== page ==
Community is such a wonderful thing. It takes effort – and sometimes hard work – to gain the feeling of community.
Community helps us gain friends and acquaintances. It offers the hope of someone being there for you when you are ill or down-and-out. Living in community gives a sense of wellbeing and belonging.
There are many different types of community – the city/region where you live, the strangers you meet and how you respond to each other as human-to-human, a church affiliation, societies and clubs, volunteer organizations, and the workplace are some of the places where you can gain a sense of belonging and attachment.
Community helps us gain perspective. It helps us learn and grow as people, employees, colleagues, friends, and more. Community helps us obtain a give-and-take – with the feeling of only taking.
When I first moved to this area, I was reticent of searching for community. It’s taken me more time to make a broad effort with this move than with previous moves.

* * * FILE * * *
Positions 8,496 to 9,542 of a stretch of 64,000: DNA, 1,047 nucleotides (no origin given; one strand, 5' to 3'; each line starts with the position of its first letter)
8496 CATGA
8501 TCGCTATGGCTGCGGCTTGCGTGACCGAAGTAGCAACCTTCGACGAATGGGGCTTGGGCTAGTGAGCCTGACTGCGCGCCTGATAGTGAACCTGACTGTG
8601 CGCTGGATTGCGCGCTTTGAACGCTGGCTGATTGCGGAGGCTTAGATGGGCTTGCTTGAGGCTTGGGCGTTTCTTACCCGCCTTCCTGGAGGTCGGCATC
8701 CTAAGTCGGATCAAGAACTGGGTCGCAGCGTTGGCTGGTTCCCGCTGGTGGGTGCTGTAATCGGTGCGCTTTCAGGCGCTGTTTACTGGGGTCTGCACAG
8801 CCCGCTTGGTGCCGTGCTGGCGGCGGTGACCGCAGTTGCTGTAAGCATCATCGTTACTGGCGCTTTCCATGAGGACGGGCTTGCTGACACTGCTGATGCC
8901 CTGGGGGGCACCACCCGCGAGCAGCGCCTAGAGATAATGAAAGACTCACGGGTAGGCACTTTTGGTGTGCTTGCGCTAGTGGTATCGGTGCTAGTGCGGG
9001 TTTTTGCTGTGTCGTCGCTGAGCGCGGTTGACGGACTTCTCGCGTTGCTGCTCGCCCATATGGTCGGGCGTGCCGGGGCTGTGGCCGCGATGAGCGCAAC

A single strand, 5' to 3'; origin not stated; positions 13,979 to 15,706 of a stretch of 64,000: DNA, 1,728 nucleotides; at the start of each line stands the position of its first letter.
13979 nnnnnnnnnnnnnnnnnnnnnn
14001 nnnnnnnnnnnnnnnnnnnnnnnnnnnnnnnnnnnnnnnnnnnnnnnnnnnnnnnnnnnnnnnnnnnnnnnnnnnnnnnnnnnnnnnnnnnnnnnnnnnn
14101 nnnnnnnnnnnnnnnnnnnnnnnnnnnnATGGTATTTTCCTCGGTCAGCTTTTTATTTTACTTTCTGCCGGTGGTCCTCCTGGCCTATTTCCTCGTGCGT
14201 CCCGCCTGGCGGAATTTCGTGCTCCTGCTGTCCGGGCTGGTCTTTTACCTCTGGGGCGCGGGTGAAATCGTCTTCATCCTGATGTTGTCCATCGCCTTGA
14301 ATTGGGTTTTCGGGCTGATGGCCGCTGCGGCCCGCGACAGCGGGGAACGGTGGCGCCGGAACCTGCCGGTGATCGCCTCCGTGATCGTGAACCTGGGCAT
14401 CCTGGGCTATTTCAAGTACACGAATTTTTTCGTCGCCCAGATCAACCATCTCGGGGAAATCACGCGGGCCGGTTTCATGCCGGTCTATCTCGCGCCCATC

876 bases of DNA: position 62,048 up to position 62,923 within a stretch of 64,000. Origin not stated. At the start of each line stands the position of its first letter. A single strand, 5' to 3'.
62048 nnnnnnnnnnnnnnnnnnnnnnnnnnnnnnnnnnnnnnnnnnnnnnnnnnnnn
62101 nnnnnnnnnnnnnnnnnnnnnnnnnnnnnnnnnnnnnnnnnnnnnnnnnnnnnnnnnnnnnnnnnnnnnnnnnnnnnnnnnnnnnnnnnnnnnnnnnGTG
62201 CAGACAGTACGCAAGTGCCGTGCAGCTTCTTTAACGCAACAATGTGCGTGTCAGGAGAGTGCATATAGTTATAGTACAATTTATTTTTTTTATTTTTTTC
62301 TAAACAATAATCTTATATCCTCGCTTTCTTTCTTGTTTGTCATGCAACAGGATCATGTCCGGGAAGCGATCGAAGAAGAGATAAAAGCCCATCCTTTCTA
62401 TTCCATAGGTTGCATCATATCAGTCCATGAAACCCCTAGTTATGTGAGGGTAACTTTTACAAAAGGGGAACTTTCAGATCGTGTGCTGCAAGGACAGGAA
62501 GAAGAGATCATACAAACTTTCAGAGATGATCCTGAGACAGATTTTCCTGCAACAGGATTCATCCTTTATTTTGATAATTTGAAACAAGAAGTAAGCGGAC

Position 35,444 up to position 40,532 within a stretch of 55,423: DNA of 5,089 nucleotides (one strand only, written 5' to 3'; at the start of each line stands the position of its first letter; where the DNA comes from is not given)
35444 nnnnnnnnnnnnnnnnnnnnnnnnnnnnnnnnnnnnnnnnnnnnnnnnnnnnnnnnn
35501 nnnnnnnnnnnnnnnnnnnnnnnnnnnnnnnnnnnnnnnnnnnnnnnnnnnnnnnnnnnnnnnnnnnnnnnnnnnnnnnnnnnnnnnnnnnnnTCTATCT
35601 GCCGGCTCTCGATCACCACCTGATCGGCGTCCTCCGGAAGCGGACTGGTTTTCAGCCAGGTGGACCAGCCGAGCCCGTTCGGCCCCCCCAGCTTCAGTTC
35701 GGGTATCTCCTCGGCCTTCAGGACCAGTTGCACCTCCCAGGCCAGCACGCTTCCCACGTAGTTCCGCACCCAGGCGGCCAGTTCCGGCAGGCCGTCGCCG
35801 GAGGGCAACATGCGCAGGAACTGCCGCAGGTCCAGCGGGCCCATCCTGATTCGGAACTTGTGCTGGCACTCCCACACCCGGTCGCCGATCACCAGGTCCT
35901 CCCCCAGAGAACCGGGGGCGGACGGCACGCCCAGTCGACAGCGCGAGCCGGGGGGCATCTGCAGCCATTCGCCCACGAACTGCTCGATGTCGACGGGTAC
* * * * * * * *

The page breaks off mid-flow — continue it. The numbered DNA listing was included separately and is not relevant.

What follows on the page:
Ironically, churches are the most difficult to gain a sense of community. An individual may reach out to you and encourage you to attend, but the general feeling of the church and church people is that they seem to be the first to give the feeling that you’re out there to take rather than give. They appear to be afraid you are going to use them in some way rather than understanding the need for you to feel supported. If you need food, clothing, medical assistance, they are the last to reach out. They tend to be quite distant at first then slowly warm up. (Although the cults/ultra-conservative religions tend to work in the opposite direction.) They’d much rather you give than for you to receive. However, churches and church members are often the first to give to organizations. It’s a political move that I find fascinating and ironic. The more you give to the community, church and organizations that are approved of, the more prestige you have within the church. The story of the Good Samaritan is the most esteemed passage in yet Christians are more apt to perform more like the temple where Jesus threw a fit rather than the Good Samaritan. I also love the story of the woman at the well where Jesus reached out to her – a total cast-off – when he didn’t know her and likely would never see her again in compassion, caring, engagement, and friendship. I totally don’t feel the connection like this when I visit a church or affiliation until I am there for months on a regular basis – with the promise of being there for much longer — and are not a student. But… I’m getting off track.